Monday, August 26, 2013

My favorite non-Redskin players to watch

I've tweeted some of these names before, but partly out of boredom and partly because I was reminded by this tweet...

... I decided I may as well put together a little list.

This is not a list of best players. It is merely the ones who for totally subjective and biased reasons I tend to notice and enjoy the most when I catch them on TV. Also I am talking about my enjoyment of them throughout their careers, not necessarily just with their current team.

It's probably not a coincidence that this tends to skew towards team that end up in prime time a lot:

Sunday, August 18, 2013

Are tactical innovations in the NFL making football fans' vocabulary obsolete?

You could say I came of age as a football watcher as a teenager in the 90s, so I consider traditional I-formation offenses to be the norm. That style of offense allowed for a fairly clean and simple understanding of what constituted play action. There's more to it than this, and occasional exceptions, but from our perspective as a fan any time we saw a fake handoff we could call it play action and we got by just fine. As Tanier said in a recent Mandatory Monday, "We need to learn enough Spanish to get around Barcelona; not every verb needs to be properly conjugated."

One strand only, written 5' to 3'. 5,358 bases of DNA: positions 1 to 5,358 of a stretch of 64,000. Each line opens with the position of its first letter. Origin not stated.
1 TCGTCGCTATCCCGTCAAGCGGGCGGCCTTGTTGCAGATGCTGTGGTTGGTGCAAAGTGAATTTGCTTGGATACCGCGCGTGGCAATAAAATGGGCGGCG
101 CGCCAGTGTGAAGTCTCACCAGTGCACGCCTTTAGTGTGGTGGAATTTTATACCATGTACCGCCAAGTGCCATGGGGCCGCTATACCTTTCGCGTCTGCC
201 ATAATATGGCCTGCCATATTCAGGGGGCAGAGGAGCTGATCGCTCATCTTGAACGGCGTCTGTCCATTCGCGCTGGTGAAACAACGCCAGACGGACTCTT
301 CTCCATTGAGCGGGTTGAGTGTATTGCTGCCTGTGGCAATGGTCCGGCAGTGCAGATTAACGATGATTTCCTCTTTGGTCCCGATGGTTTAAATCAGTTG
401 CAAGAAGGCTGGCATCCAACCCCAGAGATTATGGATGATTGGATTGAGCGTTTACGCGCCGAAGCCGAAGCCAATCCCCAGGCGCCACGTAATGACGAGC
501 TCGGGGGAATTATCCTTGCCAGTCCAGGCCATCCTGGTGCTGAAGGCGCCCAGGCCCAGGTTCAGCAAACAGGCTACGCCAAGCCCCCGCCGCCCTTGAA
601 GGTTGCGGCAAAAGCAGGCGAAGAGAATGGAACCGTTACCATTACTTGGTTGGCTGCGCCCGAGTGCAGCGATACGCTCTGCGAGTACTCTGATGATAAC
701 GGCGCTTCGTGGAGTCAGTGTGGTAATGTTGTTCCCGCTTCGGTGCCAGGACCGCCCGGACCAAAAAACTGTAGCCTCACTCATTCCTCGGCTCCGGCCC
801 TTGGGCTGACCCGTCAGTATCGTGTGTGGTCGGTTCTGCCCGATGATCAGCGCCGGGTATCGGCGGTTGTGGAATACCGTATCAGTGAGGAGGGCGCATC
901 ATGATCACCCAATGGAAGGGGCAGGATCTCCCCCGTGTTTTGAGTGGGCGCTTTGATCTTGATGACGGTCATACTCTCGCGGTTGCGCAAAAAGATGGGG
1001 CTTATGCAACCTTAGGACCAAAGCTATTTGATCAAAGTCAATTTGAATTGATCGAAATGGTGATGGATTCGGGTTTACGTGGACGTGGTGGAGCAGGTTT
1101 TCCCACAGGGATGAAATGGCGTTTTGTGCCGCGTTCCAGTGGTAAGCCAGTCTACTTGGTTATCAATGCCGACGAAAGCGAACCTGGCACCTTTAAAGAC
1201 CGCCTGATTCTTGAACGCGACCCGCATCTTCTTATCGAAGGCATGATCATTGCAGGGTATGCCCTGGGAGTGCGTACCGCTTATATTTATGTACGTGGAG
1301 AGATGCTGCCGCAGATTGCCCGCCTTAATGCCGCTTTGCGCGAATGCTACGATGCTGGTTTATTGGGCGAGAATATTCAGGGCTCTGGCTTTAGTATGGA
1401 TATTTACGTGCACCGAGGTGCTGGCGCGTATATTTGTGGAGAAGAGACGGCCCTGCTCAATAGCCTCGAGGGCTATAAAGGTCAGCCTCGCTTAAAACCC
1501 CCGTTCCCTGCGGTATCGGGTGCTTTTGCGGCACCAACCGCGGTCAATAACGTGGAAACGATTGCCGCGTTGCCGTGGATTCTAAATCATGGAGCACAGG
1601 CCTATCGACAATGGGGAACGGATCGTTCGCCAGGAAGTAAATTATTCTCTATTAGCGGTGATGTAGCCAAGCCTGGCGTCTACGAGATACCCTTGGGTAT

But recent tactical developments in the NFL such as read option and packaged plays (not the same thing, but there is overlap between them and it is not a coincidence that they are arriving in the NFL simultaneously) may force fans like us to abandon some of our simplistic definitions. A read option play in which the running back doesn't get the ball isn't so much a fake because up until the QB reads the defensive end's first step there was a legitimate chance the running back could end up getting a carry. Regular old fake handoffs, of course, are designed to be fake from the beginning.

Thursday, August 8, 2013

Redskins I'm watching

Here's a short list of the Redskins I am most interested in watching now that I'm back in the blogging game after a year and a half off: